For many of us, road trips are the stuff of college breaks—rambling potato chip and Gatorade-packed journeys set to classic rock soundtracks.
To some extent, I have that association too. And there’s a special place in my heart for that freewheeling experience. I can close my eyes and almost transport myself to the passenger seat of my best friend’s convertible, as we drove from LA to San Francisco with the top down—heedless of sunburn and honking truckers.
But, as an adult, I still crave that sensation of gazing out at changing scenery with a breeze whipping through the window. I love the music, I love the discoveries from sweet general stores to farm stands. I love traveling without a tight schedule or baggage fees.
Several years ago, when I still lived on the West Coast, my husband and I took one of my all time favorite trips: It was a winter drive from LA, up through Northern California and wine country, over Mt. Shasta into Ashland, Oregon (which twinkled as we arrived on Christmas Eve) and all the way to Portland and then back down the coast. It was heaven: beautiful landscapes, incredible food, lovely people.
That’s when I realized that road trips don’t need to involve spontaneous pitstops at seedy motels and fast food drive-thrus. I could stay at amazing hotels, stop at vineyards, visit museums and artisanal gourmet bakeries. And, that way, I seemed to get a truer sense of the local flavor.
We have taken many road trips since then. Most recently, this summer, we took an annual drive from New York City to the Isle of Palms, South Carolina (which is a lesser known beach haven just outside of Charleston). And—because wellness has been on our minds lately—the trip took on a more holistic intention. I quickly realized that a road trip could be not only luxurious, but, as we soaked up nature and the local offerings, also nourishing for the mind, body and soul.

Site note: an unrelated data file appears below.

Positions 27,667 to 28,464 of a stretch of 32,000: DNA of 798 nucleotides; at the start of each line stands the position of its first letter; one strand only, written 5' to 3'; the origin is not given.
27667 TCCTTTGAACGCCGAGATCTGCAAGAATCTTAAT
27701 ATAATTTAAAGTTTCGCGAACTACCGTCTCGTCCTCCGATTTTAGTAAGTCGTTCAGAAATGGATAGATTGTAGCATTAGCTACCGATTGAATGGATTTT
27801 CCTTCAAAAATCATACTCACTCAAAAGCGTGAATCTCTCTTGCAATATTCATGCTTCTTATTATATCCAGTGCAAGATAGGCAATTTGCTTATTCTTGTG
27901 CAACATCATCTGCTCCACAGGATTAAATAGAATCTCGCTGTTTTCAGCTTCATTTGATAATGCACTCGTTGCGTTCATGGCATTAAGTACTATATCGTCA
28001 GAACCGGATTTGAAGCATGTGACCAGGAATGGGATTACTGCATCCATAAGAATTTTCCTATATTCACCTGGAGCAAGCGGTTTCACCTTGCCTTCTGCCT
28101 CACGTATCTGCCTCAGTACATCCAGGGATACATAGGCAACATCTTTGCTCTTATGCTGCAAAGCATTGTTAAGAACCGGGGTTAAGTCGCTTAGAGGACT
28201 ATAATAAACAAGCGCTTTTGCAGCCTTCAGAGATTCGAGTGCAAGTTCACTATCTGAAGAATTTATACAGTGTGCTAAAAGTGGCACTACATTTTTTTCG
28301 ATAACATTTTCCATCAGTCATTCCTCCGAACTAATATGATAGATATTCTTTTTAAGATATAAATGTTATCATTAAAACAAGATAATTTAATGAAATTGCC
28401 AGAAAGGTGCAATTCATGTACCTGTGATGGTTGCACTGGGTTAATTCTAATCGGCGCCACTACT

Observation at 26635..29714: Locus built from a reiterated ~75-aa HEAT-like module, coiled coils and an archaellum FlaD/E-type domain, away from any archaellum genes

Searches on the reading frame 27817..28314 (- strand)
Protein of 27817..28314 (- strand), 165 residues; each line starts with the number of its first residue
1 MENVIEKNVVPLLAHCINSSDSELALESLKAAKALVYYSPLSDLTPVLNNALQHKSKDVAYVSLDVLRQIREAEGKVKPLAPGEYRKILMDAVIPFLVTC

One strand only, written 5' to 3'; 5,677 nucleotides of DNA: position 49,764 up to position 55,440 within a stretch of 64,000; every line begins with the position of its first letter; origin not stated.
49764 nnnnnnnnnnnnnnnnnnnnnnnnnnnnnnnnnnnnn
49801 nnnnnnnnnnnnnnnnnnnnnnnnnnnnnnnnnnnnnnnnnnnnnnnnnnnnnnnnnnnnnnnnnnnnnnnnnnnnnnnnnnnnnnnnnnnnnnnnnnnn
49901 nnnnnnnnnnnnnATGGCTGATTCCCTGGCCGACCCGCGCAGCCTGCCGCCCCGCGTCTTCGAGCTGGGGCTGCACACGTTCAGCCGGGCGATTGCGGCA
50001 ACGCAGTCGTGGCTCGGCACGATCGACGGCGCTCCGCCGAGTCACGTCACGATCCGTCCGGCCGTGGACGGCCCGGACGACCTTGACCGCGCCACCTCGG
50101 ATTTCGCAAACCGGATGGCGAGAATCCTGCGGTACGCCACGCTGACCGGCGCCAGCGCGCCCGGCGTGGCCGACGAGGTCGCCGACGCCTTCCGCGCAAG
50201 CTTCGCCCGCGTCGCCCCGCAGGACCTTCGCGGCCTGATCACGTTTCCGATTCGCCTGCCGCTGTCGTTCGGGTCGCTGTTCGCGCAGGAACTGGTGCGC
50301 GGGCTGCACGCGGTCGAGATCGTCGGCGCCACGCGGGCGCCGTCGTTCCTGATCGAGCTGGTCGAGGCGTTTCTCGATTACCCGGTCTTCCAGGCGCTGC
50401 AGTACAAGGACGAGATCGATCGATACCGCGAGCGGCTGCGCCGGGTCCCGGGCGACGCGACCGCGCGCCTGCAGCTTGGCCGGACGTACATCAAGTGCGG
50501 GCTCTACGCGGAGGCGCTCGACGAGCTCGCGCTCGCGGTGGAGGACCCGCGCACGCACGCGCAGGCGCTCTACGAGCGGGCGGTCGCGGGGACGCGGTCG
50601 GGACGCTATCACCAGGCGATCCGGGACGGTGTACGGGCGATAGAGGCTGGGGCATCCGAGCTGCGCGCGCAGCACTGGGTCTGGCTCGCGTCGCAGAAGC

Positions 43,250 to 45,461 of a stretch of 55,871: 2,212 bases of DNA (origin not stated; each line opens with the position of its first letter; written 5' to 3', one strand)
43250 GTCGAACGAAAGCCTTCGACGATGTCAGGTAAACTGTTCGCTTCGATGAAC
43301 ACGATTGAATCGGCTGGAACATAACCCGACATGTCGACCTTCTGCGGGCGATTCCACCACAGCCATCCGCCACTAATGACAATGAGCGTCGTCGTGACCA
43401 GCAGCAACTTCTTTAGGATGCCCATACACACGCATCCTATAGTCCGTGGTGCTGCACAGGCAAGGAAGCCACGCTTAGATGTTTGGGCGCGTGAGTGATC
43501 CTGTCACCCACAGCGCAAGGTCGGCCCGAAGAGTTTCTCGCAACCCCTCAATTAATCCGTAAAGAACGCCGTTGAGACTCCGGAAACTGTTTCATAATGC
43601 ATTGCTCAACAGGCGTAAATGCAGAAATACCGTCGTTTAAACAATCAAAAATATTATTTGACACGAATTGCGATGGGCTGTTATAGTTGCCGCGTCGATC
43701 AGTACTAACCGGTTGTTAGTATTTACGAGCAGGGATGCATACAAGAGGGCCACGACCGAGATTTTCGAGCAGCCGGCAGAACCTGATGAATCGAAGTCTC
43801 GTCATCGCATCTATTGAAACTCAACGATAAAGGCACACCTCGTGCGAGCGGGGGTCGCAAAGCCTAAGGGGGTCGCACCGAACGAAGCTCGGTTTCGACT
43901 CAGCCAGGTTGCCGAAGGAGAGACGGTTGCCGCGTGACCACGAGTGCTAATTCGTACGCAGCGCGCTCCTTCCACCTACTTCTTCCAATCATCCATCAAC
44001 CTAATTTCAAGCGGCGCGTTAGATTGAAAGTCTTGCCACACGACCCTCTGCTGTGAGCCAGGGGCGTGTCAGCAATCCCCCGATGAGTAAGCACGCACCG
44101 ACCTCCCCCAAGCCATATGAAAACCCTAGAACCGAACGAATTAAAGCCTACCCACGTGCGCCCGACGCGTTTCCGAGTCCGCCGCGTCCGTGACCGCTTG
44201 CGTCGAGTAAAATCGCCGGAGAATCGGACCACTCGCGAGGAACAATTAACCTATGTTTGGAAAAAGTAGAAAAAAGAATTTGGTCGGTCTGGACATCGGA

In each place we stopped, on the way up and down, we made incredible discoveries: In Alexandria, Virginia, we wandered historic cobblestone streets before being directed to Society Fair, a restaurant and boutique which was as contemporary as it could get. The epicurean wonderland—which feels a bit like a grown up version of Willy Wonka’s factory with cake trays of brightly colored treats under chandeliers—stocks artisanal items from local purveyors of all sorts, as well as serving meals. Their slogan, “Devoted to Food,” kind of says it all.
In Richmond, Virginia, a place we have grown to love over the years thanks to our pitstops en route south, we ate at The Daily Kitchen, a local, sustainable and organic restaurant with all sorts of healthful, vegetarian, vegan, gluten-free and even Paleo options. It was delicious! I may have had one of the best roast chicken dinners of my life.
The next morning, we made up for our low-calorie dinner, grabbing unbelievable baked goods—including a vegan blueberry muffin for me—from WPA Bakery in emerging culinary neighborhood, Church Hill. (I also heard amazing things about Sub Rosa bakery’s heirloom bread, which I need to taste next time.) Afterward, we headed over to Maymont to wander this 100-acre estate with gardens and even goats for our daughter to feed.
Our next stop was The Umstead Hotel & Spa in Cary, North Carolina. Once we arrived, we basically wished we could move in. The room was immaculate, the toiletry amenities include lip balm (so thoughtful!) and the grounds are beautiful. But the real highlight is the newly renovated spa, which is inspired by the idea of bringing nature (12 acres of wooded land actually) inside. The scents involved in my Flower Hammam Ritual would have been enough to lull me into a relaxed state (Orange Quince Mist!), but also the spa has thoughtfully included an indoor/outdoor meditation space to which guests can retreat for quiet contemplation and nature views. I’d like to hang there every day.
Isle of Palms was amazing as always. And, after a week on the beach with friends, we headed back up towards Maryland’s Chesapeake Bay, where we would meet family. Our first notable stop was in Fredericksburg, Virginia, where we had two more amazing meals after a long walk in the quaint Old Town: For dinner, we ate at a truly farm-to-table Tuscan restaurant called Poppy Hill, where they make everything from scratch daily. (In fact, they were still baking the bread when we arrived and it was worth the wait: warm and chewy and delicious.) Then, for breakfast, we headed to Mercantile, a new delicious seasonal and local spot co-owned by Top Chef alumna, Joy Crump. The insane avocado toast was worth the trip alone, but, perhaps most notable, are their unusual fresh juices with everything from coconut to kale.
Ultimately, when we landed at our final destination, we felt full, mind, body and soul. And I couldn’t wait to hit the road again.